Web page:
‘No, nor that either,’ replied Sponge, with a knowing look; ‘a much more useful work, I assure you,’ added he, pulling the little purple-backed volume out of his pocket, and reading the gilt letters on the back; ‘ ‘‘Mogg’s Ten Thousand Cab Fares, price one shilling!’’ ’

‘Indeed,’ exclaimed Mr Jawleyford, ‘well, I should never have guessed that.’

‘I dare say not,’ replied Sponge, ‘I dare say not; it’s a book I never travel without. It’s invaluable in town, and you may study it to great advantage in the country. With Mogg in my hand, I can almost fancy myself in both places at once. Omnibus guide,’ added he, turning over the leaves, and reading, ‘Acton five, from the end of Oxford Street and the Edger Road -- see Ealing; Edmonton seven, from Shoreditch Church -- ‘‘Green Man and Still,’’ Oxford Street -- Shepherd’s Bush and Starch Green, Bank and Whitechapel -- Tooting -- Totteridge -- Wandsworth; in short, every place near town. Then the cab fares are truly invaluable; you have ten thousand of them here,’ said he, tapping the book, ‘and you may calculate as many more for yourself as ever you like. Nothing to do but sit in an armchair on a wet day like this, and say, If from the Mile End turnpike to the ‘‘Castle’’ on the Kingsland Road is so much, how much should it be to the ‘‘Yorkshire Stingo,’’ or Pineapple Place, Maida Vale? And you measure by other fares till you get as near the place you want as you can, if it isn’t set down in black and white to your hand in the book.’

‘Just so,’ said Jawleyford, ‘just so. It must be a very useful work indeed, very useful work. I’ll get one -- I’ll get one. How much did you say it was -- a guinea? a guinea?’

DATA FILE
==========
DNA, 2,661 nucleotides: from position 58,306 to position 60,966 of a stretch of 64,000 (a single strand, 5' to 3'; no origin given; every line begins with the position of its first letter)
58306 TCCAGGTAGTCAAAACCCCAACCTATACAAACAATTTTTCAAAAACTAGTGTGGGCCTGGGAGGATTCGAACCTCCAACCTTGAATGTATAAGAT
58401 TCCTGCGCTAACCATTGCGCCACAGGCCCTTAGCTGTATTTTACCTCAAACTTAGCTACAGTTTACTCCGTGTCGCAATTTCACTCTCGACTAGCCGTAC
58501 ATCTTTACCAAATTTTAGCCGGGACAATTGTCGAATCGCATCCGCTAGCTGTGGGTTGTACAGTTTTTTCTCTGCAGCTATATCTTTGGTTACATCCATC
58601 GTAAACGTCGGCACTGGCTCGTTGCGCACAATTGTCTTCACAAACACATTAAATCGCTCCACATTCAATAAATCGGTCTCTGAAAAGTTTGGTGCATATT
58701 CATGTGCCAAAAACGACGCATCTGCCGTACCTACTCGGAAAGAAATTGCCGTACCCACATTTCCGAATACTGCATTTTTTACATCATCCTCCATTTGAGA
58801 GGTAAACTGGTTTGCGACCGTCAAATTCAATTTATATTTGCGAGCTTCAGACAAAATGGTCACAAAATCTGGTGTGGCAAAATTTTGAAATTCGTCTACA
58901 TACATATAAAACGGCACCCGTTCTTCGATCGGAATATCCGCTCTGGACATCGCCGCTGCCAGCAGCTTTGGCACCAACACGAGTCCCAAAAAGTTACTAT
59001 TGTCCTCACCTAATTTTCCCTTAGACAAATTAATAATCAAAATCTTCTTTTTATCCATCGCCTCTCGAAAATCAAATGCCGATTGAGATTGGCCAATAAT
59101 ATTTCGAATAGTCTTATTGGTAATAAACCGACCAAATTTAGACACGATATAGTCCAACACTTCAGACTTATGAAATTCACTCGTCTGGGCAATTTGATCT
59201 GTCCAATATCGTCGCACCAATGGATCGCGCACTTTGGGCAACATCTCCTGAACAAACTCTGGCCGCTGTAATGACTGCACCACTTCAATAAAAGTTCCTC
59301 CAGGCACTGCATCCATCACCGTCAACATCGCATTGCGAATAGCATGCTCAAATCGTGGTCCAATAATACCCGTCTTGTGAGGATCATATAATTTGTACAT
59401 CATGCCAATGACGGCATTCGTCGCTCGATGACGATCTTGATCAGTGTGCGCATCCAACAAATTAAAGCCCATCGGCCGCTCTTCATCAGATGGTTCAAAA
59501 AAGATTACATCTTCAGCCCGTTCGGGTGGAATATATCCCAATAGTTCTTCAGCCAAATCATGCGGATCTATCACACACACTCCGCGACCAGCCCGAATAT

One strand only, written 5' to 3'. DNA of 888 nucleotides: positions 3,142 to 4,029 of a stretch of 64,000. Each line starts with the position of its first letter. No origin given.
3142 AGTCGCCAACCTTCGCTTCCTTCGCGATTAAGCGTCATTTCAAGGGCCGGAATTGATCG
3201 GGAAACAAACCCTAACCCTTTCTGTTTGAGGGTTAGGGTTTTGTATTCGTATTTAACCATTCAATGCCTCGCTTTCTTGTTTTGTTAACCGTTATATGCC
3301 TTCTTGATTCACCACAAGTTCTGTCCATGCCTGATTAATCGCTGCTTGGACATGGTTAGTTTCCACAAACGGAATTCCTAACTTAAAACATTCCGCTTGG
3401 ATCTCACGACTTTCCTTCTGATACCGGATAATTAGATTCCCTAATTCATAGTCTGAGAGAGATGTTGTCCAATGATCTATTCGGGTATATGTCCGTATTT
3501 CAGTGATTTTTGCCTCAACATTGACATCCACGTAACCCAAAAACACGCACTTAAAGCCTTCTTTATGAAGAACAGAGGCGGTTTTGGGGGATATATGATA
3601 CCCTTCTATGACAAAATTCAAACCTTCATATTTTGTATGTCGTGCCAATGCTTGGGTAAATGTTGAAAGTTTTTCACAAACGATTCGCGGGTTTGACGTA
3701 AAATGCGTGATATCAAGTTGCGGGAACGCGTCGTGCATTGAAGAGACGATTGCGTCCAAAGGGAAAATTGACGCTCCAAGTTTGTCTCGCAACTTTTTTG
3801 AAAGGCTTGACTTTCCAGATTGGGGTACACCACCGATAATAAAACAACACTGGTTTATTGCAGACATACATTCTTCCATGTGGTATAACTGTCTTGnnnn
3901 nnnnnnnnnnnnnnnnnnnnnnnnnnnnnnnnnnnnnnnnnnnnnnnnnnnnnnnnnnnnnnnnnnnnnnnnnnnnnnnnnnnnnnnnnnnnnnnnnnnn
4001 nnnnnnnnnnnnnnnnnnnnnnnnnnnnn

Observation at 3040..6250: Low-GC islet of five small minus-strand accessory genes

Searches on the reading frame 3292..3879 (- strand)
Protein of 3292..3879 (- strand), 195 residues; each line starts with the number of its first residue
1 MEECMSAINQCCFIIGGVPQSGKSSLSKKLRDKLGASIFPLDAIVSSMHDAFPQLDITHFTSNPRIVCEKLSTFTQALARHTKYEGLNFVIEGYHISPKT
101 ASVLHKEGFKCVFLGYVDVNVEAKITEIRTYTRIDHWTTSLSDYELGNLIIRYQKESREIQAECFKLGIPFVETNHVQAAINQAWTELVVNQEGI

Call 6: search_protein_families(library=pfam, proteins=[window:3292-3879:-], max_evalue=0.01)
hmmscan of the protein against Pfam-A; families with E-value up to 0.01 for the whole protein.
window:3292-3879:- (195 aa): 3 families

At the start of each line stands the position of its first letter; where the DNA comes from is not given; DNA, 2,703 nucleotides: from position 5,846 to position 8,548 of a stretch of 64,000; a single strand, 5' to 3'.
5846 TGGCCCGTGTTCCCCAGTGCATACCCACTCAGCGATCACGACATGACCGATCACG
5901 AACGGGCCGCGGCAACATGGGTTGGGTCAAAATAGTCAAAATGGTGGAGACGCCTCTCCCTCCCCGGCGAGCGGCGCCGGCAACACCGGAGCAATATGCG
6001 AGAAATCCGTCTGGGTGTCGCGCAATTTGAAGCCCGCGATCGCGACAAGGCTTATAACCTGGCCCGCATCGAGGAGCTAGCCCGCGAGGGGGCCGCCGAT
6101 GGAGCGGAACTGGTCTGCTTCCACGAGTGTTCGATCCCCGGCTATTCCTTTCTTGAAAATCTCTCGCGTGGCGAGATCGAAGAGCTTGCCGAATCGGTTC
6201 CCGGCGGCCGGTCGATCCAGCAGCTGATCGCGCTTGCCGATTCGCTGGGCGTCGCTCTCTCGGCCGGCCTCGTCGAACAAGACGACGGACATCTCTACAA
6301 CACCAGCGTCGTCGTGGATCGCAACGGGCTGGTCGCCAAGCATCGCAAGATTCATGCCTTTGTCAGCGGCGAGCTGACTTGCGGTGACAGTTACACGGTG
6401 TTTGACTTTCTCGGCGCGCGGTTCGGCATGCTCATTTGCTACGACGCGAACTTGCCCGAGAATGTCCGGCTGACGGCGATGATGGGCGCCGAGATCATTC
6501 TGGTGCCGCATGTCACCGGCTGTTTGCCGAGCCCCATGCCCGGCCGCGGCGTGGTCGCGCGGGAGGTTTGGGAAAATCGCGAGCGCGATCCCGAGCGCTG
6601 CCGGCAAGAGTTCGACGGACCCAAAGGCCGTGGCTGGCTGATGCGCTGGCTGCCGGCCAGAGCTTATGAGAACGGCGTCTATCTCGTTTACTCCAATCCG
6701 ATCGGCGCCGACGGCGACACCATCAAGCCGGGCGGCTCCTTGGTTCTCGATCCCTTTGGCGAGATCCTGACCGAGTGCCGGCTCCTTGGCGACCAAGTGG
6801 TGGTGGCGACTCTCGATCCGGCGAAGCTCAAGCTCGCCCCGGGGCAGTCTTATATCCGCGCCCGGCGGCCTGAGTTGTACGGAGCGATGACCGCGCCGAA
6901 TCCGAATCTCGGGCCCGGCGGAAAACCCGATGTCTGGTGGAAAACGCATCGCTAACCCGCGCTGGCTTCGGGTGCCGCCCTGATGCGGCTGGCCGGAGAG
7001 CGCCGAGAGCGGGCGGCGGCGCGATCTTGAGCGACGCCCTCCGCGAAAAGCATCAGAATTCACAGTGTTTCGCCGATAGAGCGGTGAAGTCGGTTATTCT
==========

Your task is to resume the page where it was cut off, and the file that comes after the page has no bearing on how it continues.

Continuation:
‘A shilling,’ replied Sponge, adding, ‘you may have mine for a guinea if you like.’

‘By Jove, what a day it is!’ observed Jawleyford, turning the conversation, as the wind dashed the hard sleet against the window like a shower of pebbles. ‘Lucky to have a good house over one’s head, such weather; and, by the way, that reminds me, I’ll show you my new gallery and collection of curiosities -- pictures, busts, marbles, antiques, and so on; there’ll be fires on, and we shall be just as well there as here.’ So saying, Jawleyford led the way through a dark, intricate, shabby passage, to where a much gilded white door, with a handsome crimson curtain over it announced the entrance to something better. ‘Now,’ said Mr Jawleyford, bowing as he threw open the door, and motioned, or rather flourished, his guest to enter --‘now,’ said he, ‘you shall see what you shall see.’

Mr Sponge entered accordingly, and found himself at the end of a gallery fifty feet by twenty, and fourteen high, lighted by skylights and small windows round the top. There were fires in handsome Caenstone chimney-pieced fireplaces on either side, a large timepiece and an organ at the far end, and sundry white basins scattered about, catching the drops from the skylights.

‘Hang the rain!’ exclaimed Jawleyford, as he saw it trickling over a river scene of Van Goyen’s (gentlemen in a yacht, and figures in boats), and drip, drip, dripping on to the head of an infant Bacchus below.

‘He wants an umbrella, that young gentleman,’ observed Sponge, as Jawleyford proceeded to dry him with his handkerchief.

‘Fine thing,’ observed Jawleyford, starting off to a side, and pointing to it; ‘fine thing -- Italian marble -- by Fràere -- cost a vast of money -- was offered three hundred for it. Are you a judge of these things?’ asked Jawleyford; ‘are you a judge of these things?’

‘A little,’ replied Sponge, ‘a little;’ thinking he might as well see what his intended father-in-law’s personal property was like.

‘There’s a beautiful thing!’ observed Jawleyford, pointing to another group. ‘I picked that up for a mere nothing -- twenty guineas -- worth two hundred at least. Lipsalve, the great picture-dealer in Gammon Passage, offered me Murillo’s ‘‘Adoration of the Virgin and Shepherds,’’ for which he shewed me a receipt for a hundred and eightyfive, for it.’

  By PanEris using Melati.

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